Civilian Life at Risk in Iran: The Hard-Hitting Effects of the US Economic Sanctions

Saeed Bagheri and Amin Bagheri - 5th August 2019

Following the US-imposed oil embargo and a web of hard-hitting economic sanctions, Iran’s economy and the lives of Iranian civilians have been hit hard a year after the US withdrawal from the 2015 Nuclear Deal (JCPOA). In May 2018, Donald Trump formally pulled the US out of the Nuclear Deal in order to reimpose the sanction against Iran as a […]

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California is Poised to Expand Labour Protections for Workers

Catherine Fisk - 8th July 2019

California, many other states, and the United States government, have laws imposing minimum standards of employment (such as wages and hours), limited financial benefits for workers who become unemployed or are injured in the course of employment, and benefits for employees after retirement age or who become unable to work because of disability. Most of […]

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Poverty in the UK is violating human rights. What’s next?

Philip Alston, Rebecca Riddell, and Bassam Khawaja - 5th July 2019

Last week, we presented the findings of our investigation into poverty in the United Kingdom to the UN Human Rights Council. Some have asked why the UN Special Rapporteur on poverty would visit the UK, the fifth largest economy in the world. But 14 million people live in poverty, and in recent years the UK […]

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Brown v. Board of Education at 65: A Job Still Undone

Michael Rebell - 30th May 2019

This month marks the 65th anniversary of Brown v. Board of Education, the U.S. Supreme Court’s landmark decision that declared racial segregation in public schools to be unconstitutional. When he exited the Supreme Court building on May 17, 1954, after the decision had been announced, Thurgood Marshall, the lead attorney for the plaintiffs, was asked […]

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Legal Gaps in Securing Customary Land Rights in Zambia

Mwai Daka - 4th April 2019

The Asa Lato & 30 others case provides an opportunity for Zambia’s High Court to review legal gaps related to the conversion of customary land to registered leasehold tenure, especially those which make communities vulnerable to dispossession and landlessness. It also shines a light on the need for good governance and an end to corruption […]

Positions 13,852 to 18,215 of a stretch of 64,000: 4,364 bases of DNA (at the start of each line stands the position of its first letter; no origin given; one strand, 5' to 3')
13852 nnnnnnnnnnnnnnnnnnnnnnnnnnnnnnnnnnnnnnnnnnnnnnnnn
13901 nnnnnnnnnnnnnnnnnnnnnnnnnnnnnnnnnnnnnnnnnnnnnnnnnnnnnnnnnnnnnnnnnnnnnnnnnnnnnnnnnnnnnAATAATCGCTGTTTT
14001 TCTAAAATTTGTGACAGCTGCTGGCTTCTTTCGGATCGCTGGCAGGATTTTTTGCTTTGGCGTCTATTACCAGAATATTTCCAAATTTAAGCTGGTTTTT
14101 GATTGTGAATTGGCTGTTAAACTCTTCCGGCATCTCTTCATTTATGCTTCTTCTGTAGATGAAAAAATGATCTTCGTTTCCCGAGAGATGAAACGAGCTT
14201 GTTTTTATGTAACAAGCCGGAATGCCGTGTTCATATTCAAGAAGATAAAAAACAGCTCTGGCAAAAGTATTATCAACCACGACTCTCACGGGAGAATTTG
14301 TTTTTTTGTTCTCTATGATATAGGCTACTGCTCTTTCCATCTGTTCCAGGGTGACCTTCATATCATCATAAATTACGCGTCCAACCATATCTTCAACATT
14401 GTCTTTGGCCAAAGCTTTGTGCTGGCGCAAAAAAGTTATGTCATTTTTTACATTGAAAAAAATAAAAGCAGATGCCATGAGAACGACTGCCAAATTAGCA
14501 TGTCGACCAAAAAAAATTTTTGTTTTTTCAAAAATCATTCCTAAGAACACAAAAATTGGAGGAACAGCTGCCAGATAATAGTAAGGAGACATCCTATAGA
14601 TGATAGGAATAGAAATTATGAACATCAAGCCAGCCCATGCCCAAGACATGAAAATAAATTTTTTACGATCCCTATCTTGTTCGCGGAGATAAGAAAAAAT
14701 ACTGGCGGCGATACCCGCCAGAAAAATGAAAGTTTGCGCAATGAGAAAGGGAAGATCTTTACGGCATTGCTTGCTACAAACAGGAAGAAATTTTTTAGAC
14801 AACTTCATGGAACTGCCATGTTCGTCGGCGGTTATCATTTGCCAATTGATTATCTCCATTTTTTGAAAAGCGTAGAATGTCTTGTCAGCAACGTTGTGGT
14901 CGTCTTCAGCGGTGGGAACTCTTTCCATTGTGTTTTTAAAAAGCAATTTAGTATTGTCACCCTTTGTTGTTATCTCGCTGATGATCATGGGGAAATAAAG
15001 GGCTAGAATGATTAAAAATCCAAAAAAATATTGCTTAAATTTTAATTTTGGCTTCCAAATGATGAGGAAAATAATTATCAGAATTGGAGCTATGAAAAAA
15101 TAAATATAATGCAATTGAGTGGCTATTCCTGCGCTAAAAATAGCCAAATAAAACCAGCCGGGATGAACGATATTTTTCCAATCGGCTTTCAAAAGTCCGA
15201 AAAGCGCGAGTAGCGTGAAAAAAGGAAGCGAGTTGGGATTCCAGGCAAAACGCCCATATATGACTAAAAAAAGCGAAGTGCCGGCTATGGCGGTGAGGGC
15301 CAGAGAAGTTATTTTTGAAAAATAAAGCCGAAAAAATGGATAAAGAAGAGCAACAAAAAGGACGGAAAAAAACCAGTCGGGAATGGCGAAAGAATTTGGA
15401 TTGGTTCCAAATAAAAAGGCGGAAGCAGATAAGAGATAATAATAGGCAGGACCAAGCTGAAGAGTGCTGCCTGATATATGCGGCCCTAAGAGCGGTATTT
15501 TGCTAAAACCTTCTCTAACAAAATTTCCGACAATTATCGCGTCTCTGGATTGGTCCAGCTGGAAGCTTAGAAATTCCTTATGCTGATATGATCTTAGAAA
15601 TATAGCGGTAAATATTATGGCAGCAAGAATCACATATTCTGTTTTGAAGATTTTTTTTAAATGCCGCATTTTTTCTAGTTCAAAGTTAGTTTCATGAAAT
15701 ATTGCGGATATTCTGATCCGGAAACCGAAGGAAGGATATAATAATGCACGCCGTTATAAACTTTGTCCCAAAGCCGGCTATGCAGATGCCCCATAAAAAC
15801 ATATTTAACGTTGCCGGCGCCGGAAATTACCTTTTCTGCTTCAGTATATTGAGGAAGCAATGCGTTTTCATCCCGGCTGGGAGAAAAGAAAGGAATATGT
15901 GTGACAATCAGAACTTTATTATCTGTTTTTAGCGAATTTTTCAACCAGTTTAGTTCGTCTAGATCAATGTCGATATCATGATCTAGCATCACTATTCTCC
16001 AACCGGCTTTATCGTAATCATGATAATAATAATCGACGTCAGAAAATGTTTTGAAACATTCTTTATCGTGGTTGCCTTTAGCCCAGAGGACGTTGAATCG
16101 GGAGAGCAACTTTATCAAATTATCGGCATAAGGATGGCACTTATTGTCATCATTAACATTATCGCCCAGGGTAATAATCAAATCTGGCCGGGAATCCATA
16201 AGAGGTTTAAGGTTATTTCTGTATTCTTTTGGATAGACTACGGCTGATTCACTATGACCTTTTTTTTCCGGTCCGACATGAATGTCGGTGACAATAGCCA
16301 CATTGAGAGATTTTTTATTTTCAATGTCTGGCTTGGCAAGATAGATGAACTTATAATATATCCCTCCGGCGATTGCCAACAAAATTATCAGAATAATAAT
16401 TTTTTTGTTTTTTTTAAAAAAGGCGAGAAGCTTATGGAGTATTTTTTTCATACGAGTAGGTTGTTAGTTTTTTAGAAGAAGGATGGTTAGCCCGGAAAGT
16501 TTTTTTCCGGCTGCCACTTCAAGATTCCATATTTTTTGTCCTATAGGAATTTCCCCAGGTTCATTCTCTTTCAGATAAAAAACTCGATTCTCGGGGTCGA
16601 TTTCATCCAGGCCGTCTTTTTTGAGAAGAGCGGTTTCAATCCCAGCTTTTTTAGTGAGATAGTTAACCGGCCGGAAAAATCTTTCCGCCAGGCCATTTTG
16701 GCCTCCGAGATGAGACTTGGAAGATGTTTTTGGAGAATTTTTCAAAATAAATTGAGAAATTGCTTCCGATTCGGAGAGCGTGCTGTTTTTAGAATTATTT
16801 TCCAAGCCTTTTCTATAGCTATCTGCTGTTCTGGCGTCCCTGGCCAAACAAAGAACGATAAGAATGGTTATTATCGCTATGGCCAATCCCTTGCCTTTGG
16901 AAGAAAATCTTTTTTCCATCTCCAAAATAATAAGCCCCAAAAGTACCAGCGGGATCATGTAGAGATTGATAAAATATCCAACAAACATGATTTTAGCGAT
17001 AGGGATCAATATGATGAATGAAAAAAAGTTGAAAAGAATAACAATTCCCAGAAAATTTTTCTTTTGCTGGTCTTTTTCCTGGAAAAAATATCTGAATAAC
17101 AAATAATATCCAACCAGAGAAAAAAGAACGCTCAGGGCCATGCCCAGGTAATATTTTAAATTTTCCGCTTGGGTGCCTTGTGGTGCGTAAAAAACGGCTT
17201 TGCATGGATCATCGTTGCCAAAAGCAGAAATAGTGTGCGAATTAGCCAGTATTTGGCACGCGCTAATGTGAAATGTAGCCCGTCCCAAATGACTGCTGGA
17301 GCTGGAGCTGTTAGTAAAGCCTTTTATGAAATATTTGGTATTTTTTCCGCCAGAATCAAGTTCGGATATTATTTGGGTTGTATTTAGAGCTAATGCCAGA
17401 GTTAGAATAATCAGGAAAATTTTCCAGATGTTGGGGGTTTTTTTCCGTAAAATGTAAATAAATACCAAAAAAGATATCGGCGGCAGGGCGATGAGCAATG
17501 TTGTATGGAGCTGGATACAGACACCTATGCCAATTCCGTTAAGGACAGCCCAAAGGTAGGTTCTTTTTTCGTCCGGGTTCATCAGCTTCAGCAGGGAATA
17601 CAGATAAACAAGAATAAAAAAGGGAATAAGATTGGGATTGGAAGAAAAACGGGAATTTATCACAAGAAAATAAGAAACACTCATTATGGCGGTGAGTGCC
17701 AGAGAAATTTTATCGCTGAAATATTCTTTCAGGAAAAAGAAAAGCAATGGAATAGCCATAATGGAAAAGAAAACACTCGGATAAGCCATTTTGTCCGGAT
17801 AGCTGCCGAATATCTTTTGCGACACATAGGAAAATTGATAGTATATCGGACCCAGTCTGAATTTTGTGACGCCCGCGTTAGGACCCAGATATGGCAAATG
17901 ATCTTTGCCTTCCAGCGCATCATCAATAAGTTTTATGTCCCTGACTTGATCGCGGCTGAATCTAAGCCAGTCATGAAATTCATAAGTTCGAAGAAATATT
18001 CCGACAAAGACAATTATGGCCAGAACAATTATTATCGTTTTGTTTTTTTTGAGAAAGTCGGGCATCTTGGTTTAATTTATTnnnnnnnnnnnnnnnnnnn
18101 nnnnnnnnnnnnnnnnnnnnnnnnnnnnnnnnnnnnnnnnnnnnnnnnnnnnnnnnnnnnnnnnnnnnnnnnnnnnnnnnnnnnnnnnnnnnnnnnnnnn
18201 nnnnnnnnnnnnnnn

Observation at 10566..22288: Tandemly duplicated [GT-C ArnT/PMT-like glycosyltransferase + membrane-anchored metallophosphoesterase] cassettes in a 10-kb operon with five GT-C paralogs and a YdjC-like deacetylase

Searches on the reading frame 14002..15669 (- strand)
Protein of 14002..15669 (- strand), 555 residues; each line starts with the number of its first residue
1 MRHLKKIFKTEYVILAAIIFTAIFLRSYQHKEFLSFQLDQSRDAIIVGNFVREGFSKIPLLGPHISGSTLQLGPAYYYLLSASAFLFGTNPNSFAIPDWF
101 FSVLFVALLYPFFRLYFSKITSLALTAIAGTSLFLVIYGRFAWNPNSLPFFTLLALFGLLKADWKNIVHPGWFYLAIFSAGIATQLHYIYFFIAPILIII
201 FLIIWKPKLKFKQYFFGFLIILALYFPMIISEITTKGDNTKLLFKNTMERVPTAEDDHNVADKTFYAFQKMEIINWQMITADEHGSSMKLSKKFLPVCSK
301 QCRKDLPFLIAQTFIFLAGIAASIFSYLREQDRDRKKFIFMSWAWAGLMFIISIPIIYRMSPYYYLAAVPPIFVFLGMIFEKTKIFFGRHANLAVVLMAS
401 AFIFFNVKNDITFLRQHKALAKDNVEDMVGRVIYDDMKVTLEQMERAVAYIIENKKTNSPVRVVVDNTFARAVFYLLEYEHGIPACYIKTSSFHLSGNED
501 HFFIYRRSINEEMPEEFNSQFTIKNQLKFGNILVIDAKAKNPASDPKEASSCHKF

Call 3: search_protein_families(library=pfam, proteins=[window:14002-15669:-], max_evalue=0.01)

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Abidjan’s Roadmap for Free and Quality Public Education

Esteban Hoyos Ceballos - 4th March 2019

I had to take three flights and it took me almost 24 hours to get to Abidjan, Ivory Coast, from Medellin, my hometown. Once there, the weather, the music, the food and the roads immediately reminded me of the Colombian coast. I travelled to Abidjan last week and from there to the former capital of the […]

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The Employment Rights of Uber Drivers: A Battle Won, the War Goes On

Darcy du Toit - 14th January 2019

The judgment of the English Court of Appeal in Uber B.V. & others v Aslam & others (Case No: A2/2017/3467; 19 December 2018) has been hailed as a victory for workers. Uber’s business model, in common with many digital platforms, depends on classifying its drivers as independent contractors, who do not enjoy the rights of […]

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Major Federal Right to Education Lawsuit Filed in the U.S

Michael Rebell - 12th December 2018

Last month, 14 students and parents filed a class action law suit, Cook v. Raimondo, asking the U.S. District Court in the state of Rhode Island to declare that all students in Rhode Island–and all students throughout the United States–have a right under the U.S. Constitution to an education adequate to prepare them to be […]

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Austerity Policies in the UK an Impermissible Retrogressive Measure

Meghan Campbell and Ben Warwick - 6th November 2018

Under the umbrella of austerity, the UK has pursued a punishing regime of cuts to social welfare benefits and public services. This week the UN Special Rapporteur on extreme poverty and human rights is visiting the UK to assess how these cuts are impacting the human rights of millions of Britons. In this blog, we […]

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Justice Kennedy on Healthcare

Jennifer Oliva - 15th October 2018

Justice Anthony Kennedy, who long served as the swing vote on important healthcare-related decisions, retired from the United States Supreme Court on July 31, 2018. The press and pundits alike reacted to Kennedy’s retirement announcement with dire forecasts that the Court’s healthcare jurisprudence would veer to the right. In fact, Justice Kennedy’s record of healthcare […]

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Blocking ride-sharing applications goes against free speech and human progress

Esteban Russell and Leornado Orlanski - 13th September 2018

Last year, a local court of Buenos Aires ordered the blockage of Uber’s app and website nationwide in Argentina. The decision stated that Uber had to be blocked (and banned) since its drivers occupied public spaces to engage in commercial activity, and that was a misdemeanor. On June 18 this year, the decision was overturned […]

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